Is It Normal to Be Anxious to Visit the Dentist?

Dental anxiety is very common. In fact, some people become so anxious they don’t go to the dentist at all. While dental phobia is more severe and may require professional treatment, dental anxiety alone isn’t something you can’t overcome. Luckily, there are ways to feel less anxious. And it starts by understanding what aspects of the dental visit have you nervous the most.

Understand the Cause of Dental AnxietyPhoto by <a href="">Atikah Akhtar</a> on <a href="">Unsplash</a>

Before dealing with anxiety, it’s important to figure out the underlying cause. Some of the most common causes include the following:

Bad experience

Often, anxiety stems from a previous dental visit that didn’t go well. One bad experience makes the person believe all dentists are bad and should be avoided. Overcome this fear by finding a new dentist who makes you feel comfortable.

Fear of pain

Pain isn’t something most people enjoy. From the sound of the electric toothbrush to the pick used to scrape away plaque, people are afraid that even a dental cleaning will hurt. It’s even worse if something more is needed, such as filling a cavity or pulling a tooth. However, today’s dental professionals have new ways of eliminating and reducing pain during your visit. So talk with your dentist about pain management and put your mind at ease.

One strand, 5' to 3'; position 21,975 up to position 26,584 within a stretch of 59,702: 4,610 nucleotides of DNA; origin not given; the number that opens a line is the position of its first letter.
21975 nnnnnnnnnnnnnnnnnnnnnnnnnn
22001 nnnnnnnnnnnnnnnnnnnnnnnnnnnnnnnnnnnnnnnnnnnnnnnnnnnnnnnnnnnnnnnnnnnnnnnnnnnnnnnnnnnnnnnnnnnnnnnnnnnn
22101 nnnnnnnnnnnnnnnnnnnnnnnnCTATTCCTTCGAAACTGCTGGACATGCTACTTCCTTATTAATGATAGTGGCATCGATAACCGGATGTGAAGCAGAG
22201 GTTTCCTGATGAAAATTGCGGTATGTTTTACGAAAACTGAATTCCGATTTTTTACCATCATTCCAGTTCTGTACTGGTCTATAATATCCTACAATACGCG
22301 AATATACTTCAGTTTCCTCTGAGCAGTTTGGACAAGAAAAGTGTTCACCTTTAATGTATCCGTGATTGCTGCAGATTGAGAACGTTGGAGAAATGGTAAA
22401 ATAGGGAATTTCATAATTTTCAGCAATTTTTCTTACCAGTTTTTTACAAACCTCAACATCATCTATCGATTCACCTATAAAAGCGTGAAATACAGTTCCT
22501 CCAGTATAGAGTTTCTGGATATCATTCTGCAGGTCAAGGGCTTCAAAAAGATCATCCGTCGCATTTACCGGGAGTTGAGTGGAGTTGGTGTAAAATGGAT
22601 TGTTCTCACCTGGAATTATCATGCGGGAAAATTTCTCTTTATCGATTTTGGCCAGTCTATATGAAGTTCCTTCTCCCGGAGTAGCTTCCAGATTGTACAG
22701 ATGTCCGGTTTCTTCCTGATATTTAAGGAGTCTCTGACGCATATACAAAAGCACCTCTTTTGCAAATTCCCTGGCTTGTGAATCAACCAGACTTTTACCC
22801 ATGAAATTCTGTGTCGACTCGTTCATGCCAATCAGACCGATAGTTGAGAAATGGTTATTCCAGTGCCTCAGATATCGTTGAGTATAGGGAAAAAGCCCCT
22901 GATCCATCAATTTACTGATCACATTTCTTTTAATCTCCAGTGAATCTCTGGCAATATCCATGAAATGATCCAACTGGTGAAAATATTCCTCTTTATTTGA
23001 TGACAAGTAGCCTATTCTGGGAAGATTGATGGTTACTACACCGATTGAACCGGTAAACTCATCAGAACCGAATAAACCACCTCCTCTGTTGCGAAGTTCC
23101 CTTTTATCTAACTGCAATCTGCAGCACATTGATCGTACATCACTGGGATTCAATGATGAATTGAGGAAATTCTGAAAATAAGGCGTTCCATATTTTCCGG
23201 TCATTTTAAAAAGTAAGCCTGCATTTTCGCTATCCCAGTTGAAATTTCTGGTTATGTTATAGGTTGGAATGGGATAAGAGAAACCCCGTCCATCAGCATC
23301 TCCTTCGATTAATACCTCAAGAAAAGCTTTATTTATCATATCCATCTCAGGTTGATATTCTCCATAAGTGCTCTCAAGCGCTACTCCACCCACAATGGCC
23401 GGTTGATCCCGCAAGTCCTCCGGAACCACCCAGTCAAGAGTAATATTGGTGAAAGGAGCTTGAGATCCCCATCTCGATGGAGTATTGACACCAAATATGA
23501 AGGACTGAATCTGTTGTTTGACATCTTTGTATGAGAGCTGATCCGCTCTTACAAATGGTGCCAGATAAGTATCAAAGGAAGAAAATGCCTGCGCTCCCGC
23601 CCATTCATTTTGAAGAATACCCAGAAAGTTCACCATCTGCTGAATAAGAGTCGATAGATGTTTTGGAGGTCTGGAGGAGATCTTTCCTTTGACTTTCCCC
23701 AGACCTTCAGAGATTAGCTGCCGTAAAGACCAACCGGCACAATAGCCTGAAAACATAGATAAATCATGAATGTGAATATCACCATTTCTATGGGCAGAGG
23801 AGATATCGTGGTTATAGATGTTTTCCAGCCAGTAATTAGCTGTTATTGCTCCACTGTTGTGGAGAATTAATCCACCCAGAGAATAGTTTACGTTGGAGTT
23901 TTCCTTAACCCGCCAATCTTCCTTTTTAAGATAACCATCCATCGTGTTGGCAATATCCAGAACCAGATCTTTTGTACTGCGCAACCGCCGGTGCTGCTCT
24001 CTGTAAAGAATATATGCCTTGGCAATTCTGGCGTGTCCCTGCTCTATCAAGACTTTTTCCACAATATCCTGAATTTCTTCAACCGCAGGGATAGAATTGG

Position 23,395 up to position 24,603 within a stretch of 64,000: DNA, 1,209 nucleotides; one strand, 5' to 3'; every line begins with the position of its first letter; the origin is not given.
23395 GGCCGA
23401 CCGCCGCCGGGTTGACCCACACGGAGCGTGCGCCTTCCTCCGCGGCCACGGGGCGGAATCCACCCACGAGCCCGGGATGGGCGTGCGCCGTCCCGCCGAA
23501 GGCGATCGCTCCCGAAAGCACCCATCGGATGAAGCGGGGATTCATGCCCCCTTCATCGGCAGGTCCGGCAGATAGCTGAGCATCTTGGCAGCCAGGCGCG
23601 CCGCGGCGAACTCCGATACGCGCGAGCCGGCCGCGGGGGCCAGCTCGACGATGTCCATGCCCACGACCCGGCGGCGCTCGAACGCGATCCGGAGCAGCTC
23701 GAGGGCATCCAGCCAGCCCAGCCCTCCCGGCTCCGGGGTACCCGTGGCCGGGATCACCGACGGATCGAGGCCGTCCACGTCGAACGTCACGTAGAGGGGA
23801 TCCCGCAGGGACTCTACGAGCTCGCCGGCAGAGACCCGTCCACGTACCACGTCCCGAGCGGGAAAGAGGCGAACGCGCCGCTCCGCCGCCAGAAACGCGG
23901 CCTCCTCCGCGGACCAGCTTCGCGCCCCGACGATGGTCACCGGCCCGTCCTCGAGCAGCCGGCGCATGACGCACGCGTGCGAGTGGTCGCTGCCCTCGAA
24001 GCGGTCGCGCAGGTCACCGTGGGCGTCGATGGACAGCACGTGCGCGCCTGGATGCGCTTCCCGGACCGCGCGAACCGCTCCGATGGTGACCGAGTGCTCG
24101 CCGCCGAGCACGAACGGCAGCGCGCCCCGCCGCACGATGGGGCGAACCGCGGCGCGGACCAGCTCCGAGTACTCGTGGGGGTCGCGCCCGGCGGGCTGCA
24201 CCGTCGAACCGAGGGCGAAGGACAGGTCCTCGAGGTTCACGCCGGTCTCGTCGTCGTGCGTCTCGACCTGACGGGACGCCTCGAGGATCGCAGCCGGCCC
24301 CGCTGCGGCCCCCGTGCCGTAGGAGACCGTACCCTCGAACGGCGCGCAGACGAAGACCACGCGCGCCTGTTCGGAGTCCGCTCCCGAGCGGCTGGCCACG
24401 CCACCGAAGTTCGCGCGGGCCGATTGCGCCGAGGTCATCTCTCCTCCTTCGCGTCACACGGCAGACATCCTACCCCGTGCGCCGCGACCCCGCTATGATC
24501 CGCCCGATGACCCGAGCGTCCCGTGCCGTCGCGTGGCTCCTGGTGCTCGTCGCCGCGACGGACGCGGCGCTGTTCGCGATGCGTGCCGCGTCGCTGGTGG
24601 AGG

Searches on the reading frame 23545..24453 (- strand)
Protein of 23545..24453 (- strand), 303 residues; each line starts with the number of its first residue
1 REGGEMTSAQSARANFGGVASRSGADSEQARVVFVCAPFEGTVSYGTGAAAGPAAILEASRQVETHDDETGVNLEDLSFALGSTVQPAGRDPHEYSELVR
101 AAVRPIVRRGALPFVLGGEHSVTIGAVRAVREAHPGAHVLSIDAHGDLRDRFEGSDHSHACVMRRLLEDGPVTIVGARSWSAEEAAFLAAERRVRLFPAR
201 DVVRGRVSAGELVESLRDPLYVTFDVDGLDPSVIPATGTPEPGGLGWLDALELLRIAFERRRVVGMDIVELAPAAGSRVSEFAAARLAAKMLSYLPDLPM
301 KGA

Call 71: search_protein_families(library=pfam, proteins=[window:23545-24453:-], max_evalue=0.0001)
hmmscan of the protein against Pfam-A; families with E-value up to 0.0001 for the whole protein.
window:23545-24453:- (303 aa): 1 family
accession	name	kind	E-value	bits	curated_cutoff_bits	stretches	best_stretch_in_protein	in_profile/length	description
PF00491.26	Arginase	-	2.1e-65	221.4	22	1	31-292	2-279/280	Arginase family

Feeling embarrassed

Anxiety might be an embarrassment if you don’t have the straightest or healthiest teeth. Dentists have seen it all and just want to help you feel better and restore your dental health. Talk with your dentist about your embarrassment and anxiety. 

Fear of needles or anesthetics

Some people have an aversion to needles, whether used to numb an area of the mouth or administer anesthesia. Overcome this anxiety by discussing numbing agents and other anesthesia options with your dentist. They’ll use methods that make you comfortable.

Too many people in close quarters.

Sometimes, it’s not the dentist at all. Instead, it’s a fear of having people invading your personal space. This is especially true when someone’s just inches from your face in an enclosed space. Discuss your concerns with your dentist, who might be able to keep the room open and bright and limit the number of people in the room with you at a time.

Fear of finding something wrong

Finally, you might fear that a simple dental cleaning will unveil something more serious that may require surgery. Don’t let these fears keep you away. The sooner you get to the dentist, the sooner you can catch oral health concerns before they require complex treatments or procedures.

You’re Not Alone with Dental Anxiety

Dental anxiety is completely normal. In fact, Psychology Today states that most people can push past it with no problems. The key is to talk to your dentist about your anxiety. They want you to feel comfortable and relaxed and will prioritize making the visit as easy and stress-free as possible.

If you’re feeling stressed, contact us today to see how Tate Family Dentistry can help relieve the anxiety.

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